Reply 5 years ago on Introduction

    He did ask us :) Those of us that are affected by this air conditioner, did not want it blowing on us.

    treqPenolopy Bulnick

    Reply 5 years ago on Introduction

    Good. The clandestine nature of the hack suggested that he didn't, and it's something I have to deal with on a daily basis. I work in sothern California and people are real wussies when it comes to cold. I still can't believe that people wear winter jackets and hats in 60deg weather here. Anyway, glad this isn't leaving anyone "out in the cold" as it were. :)


    5 years ago on Introduction

    brilliant Hack. god job

    I work in an office and half the floor is frozen and the other half is just right.

    It's summer here in aus and I am in brisbane which has high humidity, so I work in a fridge and step out into a furnace.

    people have small heaters at their desks to keep themselves warm against the cold.

    heaters in australian summer!!!!


    5 years ago on Introduction

    My suggestion would have been to remove the face grating and place a plastic sheet under it before screwing the grate back down. Gallon sized bags work great for this.

    1 reply

    5 years ago on Introduction

    I've have similar issues many years ago with "smart" building systems. It was way to hot and were told that the building management system controlled the temperature in our area. As we could not get the building facilities folks to adjust thermostat (not a good idea in a building full of engineers). We simply located the sensor and placed a small 7 watt incandescent lamp under it at just the right distance to warm it. This tricked the system into turning on the AC to the temperature we wanted. And the few times it was to cool we placed an unopened can of cool soda on the sensor so the cool air would trick it into heating when we wanted it. Problem solved without making changes to the vents. Today I would just use a small peltier device to produce heat/cold making my own secondary thermostat. You could even make it wireless and control it from your phone. :-)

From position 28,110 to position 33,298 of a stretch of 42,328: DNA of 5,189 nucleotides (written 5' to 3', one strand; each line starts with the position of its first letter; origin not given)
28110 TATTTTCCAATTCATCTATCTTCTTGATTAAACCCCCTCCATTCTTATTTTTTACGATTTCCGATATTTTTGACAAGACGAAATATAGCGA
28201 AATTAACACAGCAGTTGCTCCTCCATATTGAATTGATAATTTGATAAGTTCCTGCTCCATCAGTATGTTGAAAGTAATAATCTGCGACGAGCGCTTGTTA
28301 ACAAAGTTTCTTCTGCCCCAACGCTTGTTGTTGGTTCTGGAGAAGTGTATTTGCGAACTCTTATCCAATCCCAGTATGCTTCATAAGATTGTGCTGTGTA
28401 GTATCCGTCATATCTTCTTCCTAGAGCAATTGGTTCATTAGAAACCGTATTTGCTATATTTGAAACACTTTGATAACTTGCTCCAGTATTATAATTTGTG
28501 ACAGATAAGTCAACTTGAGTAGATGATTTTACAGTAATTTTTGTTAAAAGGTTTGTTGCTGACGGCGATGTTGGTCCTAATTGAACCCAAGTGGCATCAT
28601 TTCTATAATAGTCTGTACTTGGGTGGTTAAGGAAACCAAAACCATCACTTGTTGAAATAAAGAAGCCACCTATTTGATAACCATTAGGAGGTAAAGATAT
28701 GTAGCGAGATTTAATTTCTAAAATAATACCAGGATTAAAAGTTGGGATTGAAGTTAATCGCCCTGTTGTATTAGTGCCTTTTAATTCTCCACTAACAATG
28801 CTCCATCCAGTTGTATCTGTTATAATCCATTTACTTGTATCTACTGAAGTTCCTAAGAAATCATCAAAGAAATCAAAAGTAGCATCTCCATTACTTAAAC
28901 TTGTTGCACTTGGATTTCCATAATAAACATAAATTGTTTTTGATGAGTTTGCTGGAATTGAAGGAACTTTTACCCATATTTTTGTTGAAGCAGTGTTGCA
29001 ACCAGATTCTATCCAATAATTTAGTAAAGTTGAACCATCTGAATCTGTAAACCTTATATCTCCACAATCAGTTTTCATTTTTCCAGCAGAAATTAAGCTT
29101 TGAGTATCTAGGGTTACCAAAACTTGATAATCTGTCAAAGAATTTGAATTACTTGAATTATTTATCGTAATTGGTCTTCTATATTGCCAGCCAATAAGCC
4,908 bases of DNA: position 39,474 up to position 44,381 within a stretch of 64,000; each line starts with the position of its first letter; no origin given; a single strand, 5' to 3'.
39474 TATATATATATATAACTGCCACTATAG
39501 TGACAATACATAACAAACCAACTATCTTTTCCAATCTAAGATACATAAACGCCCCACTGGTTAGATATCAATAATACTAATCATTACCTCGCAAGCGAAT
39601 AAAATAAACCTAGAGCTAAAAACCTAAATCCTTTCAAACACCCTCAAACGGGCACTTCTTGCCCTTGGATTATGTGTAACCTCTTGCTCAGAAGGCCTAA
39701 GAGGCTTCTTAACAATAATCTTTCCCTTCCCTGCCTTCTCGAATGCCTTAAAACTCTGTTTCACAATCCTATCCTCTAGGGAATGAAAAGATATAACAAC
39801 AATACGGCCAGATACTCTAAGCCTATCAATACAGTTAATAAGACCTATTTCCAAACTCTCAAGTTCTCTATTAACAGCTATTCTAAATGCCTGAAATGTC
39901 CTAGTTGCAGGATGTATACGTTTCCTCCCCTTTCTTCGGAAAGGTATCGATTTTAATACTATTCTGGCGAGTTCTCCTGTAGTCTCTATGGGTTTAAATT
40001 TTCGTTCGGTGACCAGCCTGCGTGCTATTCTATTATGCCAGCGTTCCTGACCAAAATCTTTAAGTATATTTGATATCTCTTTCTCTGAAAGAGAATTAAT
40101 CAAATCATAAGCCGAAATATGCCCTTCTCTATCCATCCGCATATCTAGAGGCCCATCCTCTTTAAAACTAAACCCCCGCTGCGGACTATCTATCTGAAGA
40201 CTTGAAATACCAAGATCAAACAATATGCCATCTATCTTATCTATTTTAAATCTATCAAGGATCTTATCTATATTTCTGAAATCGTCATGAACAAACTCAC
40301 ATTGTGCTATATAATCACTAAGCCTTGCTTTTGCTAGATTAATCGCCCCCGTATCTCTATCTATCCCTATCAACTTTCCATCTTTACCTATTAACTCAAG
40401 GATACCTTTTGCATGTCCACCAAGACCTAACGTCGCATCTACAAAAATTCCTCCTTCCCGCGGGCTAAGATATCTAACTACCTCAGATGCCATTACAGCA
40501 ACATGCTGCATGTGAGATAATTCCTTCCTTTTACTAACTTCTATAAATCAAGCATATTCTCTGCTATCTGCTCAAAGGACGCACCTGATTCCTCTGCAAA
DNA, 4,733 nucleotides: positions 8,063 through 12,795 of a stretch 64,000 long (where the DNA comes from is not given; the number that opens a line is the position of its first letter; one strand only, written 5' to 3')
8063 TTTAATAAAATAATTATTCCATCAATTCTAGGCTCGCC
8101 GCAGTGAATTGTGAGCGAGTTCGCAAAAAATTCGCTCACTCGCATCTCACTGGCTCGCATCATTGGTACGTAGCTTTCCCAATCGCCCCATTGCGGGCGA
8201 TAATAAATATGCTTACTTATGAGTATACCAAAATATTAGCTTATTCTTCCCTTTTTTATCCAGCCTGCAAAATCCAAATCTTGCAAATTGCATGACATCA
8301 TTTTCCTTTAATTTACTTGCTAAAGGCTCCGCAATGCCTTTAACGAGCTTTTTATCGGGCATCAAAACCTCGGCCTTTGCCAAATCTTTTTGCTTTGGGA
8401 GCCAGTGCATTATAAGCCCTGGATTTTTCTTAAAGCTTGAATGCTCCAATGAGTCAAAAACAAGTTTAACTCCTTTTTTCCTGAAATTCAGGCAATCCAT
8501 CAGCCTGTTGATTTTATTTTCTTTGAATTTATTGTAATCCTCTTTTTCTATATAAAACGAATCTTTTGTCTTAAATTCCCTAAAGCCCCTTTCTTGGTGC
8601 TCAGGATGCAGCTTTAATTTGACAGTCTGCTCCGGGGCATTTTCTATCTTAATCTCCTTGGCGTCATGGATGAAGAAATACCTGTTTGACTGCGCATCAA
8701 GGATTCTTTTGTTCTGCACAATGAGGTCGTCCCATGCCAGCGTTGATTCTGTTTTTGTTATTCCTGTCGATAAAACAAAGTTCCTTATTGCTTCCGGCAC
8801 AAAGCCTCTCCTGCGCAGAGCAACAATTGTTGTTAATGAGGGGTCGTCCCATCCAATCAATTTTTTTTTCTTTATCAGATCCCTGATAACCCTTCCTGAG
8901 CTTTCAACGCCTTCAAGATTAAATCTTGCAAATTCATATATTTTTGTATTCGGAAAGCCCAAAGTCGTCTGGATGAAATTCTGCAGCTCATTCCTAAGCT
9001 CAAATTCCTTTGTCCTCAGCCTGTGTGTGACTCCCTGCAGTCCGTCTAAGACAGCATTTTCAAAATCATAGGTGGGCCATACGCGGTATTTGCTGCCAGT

1 reply

    5 years ago on Introduction

    I don't recommend this. This'll be a massive headache for the HVAC tech who has to troubleshoot the air balance. Call the pros first, this "fix" could cost thousands. Despite what you've said, HVAC isn't a muddy science. There are precision instruments that the pros use to make sure that temperature, humidity, and air changes are optimized. If you're freezing, something is wrong and a professional should be called to troubleshoot and fix it. I can only see this making things worse for the building owner and whoever has to pay for the repairs.